Sunny summertime is just the perfect time for practicing trumpet, right? There’s nothingimagesF6I5OUG0 a new 6th grader at Seaview Elementary School in Edmonds would rather do than practice trumpet throughout the summer, right? Gotta take private lessons and get prepared for second year band, right? Well, maybe so. His Grandpa thinks so. But then again, maybe not. So, after one lesson on 11 July, my 30th trumpet student decided to put his horn back in its case and take the summer off. “Different strokes for different folks.” Maybe later…

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29th Trumpet Student is Law Professor from University of San Diego

Posted by glennled on August 5, 2016

You’re a 67-year old law professor at the University of San Diego (USD) with a 56-year old imagesG5V7PQYStrumpet sitting in your closet. Your parents bought it new for you when you were in about 5th grade in St. Louis. You played it until the 9th grade. After graduating from Yale, you earned a J.D. degree from the University of Texas School of Law, taught a law course in Miami, took a job teaching law at Southern Illinois University (SIU) in Carbondale, IL, got married, and had a family. It’s there at SIU that you held tenure. Later, your son played your trumpet for a few years before he specialized in piano and sports and gave the trumpet back to you. And there it sat in the house while you taught law for 34 years. Then, in 2011, USD offered both you and your wife positions on the law school faculty. You’re now in your 40th year of teaching up to 7 different law courses. You’ve been a Visiting Professor at a dozen university law schools, including Seattle University in the summer of 2012. At USD, you are now the J. Lawrence Irving Distinguished Senior Teaching Fellow and Professor-in-Residence. (Please see http://www.sandiego.edu/law/faculty/profiles/bio.php?ID=638). And you took your trumpet with you to San Diego and kept it there until you brought it with you to Seattle in July this year.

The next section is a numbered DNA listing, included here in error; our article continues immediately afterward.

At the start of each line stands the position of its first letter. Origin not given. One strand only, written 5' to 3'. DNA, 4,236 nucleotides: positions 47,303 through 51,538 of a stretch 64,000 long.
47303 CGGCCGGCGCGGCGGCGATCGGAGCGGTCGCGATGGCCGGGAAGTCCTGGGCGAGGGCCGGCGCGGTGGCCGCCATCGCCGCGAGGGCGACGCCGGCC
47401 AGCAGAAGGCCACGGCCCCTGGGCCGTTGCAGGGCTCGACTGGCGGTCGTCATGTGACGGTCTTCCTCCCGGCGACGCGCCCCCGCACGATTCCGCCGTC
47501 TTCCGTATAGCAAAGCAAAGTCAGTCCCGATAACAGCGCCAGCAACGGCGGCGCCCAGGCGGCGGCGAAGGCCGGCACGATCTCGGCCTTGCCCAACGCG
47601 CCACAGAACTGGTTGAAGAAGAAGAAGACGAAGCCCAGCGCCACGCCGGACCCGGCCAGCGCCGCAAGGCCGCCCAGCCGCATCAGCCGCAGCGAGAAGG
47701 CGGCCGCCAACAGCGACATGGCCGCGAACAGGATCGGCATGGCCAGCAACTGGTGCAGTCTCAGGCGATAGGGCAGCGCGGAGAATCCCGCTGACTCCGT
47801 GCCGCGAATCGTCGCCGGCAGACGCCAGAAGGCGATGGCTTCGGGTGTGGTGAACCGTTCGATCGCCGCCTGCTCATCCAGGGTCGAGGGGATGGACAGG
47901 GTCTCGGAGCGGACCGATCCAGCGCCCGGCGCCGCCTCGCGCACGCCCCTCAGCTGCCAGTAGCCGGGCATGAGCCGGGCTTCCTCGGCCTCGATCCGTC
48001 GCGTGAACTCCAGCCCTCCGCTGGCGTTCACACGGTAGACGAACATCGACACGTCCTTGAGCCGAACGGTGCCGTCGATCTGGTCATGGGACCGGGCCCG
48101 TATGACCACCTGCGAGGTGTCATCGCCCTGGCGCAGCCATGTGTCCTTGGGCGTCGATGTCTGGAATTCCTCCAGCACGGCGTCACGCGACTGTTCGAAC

Mark Lee, Law Prof, USD

Prof. Mark Lee, School of Law, University of San Diego

In all those years, you had periodic yearnings to play trumpet again. When you both decided to rent a house and vacation for a few weeks this summer in Seattle—where your son, wife and baby daughter live—she suggested that while you’re here, you do something you’ve always wanted to do but never did. You chose to bring along your trumpet and re-learn how to play it. So you found me on the internet, and we had our first private lesson at a studio in the Ted Brown Music store in the University District on 7 July.